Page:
Knowing what I know now about college, there are a few changes that I would advise myself to make. My first year of college was a rough year, for I saw my grades become sub-par allowing my GPA to not meet certain standards I held myself to. I lost my drive, my concern for my grades, and my focus of what the future had in store for me. Nor did I have a regimented study habit, this causing me to fail on tests and quizzes. This pattern continued into my sophomore year. This is when I realized I would not achieve my goals in life if I continued in this pattern. I determined to change my mind-set toward my college education, and to work hard at learning the school material. I now have straight A’s in all the classes I have taken this past year. I am preparing for this upcoming fall semester; transferring to Oklahoma State University from Ozarks Technical Community College where I currently attend. The advice I would give myself as a senior is this; do not give up, study hard, and do not give up on your dream of becoming a landscape contractor.


If I could go back in time and speak to myself I would encourage me to follow my own heart. To major in something I loved and not what my parents insisted on me majoring in. I tell me to start my education at a community college to save my mother money on student loans, then transfer to a four year institution. I would surely encourage me to STAY FOCUSED!! No matter what happens stay focused and complete my degree the first time. I would make sure to tell myself to be carefule of who I associated with and surround myself with intellectual people as I was at that time. The main point I would have to instill in me is the importance of a college degree seventeen years later. I would make sure to let myself know that I am smart enough to finish college and to never doubt myself. I would tell myself to seek counseling when feeling overwhelmed and deal with my anxiety issues head on.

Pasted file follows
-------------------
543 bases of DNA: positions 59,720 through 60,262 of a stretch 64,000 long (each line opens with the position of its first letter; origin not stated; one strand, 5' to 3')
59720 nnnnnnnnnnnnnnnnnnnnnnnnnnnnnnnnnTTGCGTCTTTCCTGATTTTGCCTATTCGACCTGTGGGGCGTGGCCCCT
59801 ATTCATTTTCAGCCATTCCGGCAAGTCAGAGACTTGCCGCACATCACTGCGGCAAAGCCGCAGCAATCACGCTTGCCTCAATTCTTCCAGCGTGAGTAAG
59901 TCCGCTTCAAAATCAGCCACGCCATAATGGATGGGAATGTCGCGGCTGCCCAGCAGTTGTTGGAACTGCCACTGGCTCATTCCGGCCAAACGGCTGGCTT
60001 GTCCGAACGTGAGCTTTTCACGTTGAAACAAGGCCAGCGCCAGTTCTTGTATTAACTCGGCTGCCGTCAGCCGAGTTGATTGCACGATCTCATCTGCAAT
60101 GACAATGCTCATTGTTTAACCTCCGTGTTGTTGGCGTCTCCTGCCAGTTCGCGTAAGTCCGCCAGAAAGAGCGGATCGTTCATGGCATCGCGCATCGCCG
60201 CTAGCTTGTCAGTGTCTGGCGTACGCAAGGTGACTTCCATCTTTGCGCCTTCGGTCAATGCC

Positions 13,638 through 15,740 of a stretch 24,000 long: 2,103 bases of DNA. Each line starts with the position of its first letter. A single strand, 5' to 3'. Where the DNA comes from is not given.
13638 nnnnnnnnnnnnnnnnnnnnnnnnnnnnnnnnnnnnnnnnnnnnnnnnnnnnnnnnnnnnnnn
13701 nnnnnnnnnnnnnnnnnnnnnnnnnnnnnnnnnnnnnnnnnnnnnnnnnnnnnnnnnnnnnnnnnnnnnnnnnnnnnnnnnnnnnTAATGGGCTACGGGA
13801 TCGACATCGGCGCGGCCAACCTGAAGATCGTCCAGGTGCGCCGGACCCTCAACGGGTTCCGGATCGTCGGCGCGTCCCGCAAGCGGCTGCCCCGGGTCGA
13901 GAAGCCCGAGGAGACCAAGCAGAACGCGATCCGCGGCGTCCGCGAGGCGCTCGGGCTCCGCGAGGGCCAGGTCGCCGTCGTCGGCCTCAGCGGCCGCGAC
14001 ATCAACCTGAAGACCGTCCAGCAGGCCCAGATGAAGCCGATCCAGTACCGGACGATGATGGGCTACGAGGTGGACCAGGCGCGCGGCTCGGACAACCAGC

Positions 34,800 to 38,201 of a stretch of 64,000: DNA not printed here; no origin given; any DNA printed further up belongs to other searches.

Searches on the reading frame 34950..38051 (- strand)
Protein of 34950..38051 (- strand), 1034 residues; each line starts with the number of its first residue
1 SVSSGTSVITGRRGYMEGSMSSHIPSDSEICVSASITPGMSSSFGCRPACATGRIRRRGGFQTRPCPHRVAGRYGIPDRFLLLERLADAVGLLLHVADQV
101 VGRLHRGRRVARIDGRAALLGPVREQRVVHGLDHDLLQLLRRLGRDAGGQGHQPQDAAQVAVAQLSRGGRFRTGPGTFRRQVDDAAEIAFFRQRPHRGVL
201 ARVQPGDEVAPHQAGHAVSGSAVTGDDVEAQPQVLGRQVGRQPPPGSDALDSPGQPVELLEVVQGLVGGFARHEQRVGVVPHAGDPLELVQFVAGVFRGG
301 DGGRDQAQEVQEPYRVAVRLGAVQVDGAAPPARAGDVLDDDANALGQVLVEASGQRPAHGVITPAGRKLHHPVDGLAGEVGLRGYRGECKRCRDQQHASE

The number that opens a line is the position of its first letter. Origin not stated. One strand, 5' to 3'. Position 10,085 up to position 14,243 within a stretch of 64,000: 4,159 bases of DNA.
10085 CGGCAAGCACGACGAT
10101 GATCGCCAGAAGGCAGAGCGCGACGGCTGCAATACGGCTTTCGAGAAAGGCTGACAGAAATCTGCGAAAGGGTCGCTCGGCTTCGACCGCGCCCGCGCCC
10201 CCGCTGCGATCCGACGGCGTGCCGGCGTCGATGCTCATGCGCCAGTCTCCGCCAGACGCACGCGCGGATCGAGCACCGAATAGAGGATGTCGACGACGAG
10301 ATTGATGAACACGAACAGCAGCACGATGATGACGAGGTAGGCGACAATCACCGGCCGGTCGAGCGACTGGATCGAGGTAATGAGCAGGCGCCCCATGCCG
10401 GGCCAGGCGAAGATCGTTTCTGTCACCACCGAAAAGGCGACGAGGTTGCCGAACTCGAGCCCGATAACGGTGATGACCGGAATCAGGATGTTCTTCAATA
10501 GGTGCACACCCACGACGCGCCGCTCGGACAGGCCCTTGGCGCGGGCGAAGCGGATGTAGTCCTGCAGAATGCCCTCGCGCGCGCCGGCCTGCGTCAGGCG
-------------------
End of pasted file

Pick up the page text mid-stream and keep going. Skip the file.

Dear my high school self, remember when you couldn’t wait to leave your house and finally have freedom? Well, it isn’t that great. Save every penny you get now, because once you get to college you might not even have enough quarters to do laundry. Being in college, when I find quarters on the ground it almost feels as good as Christmas morning. Don't take those southern home cooked meals for granted, because in college you will have to choose between the usual cardboard pizza, or whatever “fancy” entrée the dining halls have that day (and by fancy, it’s usually a processed fried chicken sandwich, yumm). As for the parties, they get old after the first month. Every party is filled with the exact same events, only different people and locations. I’ve gotten to the point where I would rather do homework then go to a party. Sad, right? Don't procrastinate with your homework! Teachers are so lenient in high school. Once you get to college, they treat you like adults. Maybe it’s because we are? Who knows. Enjoy senior year! Sincerely, the big bad freshman you thought I would be.